Why is Java Vector (and Stack) class considered obsolete or deprecated?

2021-6-3 anglehua

Why is Java Vector considered a legacy class, obsolete or deprecated?

Isn't its use valid when working with concurrency?

And if I don't want to manually synchronize objects and just want to use a thread-safe collection without needing to make fresh copies of the underlying array (as CopyOnWriteArrayList does), then is it fine to use Vector?

What about Stack, which is a subclass of Vector, what should I use instead of it?


Vector synchronizes on each individual operation. That's almost never what you want to do.

Generally you want to synchronize a whole sequence of operations. Synchronizing individual operations is both less safe (if you iterate over a Vector, for instance, you still need to take out a lock to avoid anyone else changing the collection at the same time, which would cause a ConcurrentModificationException in the iterating thread) but also slower (why take out a lock repeatedly when once will be enough)?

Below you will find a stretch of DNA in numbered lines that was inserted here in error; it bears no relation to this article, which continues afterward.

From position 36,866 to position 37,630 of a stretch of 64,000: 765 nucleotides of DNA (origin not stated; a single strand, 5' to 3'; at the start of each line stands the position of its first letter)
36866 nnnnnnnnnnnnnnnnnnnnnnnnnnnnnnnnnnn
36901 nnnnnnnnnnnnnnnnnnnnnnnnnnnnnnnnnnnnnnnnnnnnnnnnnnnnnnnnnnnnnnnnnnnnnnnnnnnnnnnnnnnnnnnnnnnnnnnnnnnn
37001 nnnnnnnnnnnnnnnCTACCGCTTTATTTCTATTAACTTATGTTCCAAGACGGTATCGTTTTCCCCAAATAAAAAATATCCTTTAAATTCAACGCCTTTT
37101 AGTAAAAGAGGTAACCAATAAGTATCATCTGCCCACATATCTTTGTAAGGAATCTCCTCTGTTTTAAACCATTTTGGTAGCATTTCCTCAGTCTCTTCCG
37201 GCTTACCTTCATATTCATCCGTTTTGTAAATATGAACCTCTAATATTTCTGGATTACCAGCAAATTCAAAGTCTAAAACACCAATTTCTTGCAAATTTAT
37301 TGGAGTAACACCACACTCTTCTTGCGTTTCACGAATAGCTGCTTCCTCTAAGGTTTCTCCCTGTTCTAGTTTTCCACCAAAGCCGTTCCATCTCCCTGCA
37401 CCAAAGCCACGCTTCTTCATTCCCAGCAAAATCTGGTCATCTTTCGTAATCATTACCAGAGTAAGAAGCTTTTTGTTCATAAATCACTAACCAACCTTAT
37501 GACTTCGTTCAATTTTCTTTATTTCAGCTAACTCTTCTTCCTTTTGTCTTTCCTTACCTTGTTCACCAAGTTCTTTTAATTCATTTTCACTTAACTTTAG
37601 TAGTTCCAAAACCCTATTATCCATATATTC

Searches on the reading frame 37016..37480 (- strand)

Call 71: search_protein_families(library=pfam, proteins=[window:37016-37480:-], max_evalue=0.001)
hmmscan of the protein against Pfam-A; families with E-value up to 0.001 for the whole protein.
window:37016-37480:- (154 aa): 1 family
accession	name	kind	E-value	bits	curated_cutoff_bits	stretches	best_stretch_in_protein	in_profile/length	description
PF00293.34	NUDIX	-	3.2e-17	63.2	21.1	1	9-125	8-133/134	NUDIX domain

Of course, it also has the overhead of locking even when you don't need to.

Basically, it's a very flawed approach to synchronization in most situations. As Mr Brian Henk pointed out, you can decorate a collection using the calls such as Collections.synchronizedList - the fact that Vector combines both the "resized array" collection implementation with the "synchronize every operation" bit is another example of poor design; the decoration approach gives cleaner separation of concerns.

As for a Stack equivalent - I'd look at Deque/ArrayDeque to start with.



Vector was part of 1.0 -- the original implementation had two drawbacks:

1. Naming: vectors are really just lists which can be accessed as arrays, so it should have been called ArrayList (which is the Java 1.2 Collections replacement for Vector).

2. Concurrency: All of the get(), set() methods are synchronized, so you can't have fine grained control over synchronization.

There is not much difference between ArrayList and Vector, but you should use ArrayList.

From the API doc.

As of the Java 2 platform v1.2, this class was retrofitted to implement the List interface, making it a member of the Java Collections Framework. Unlike the new collection implementations, Vector is synchronized.



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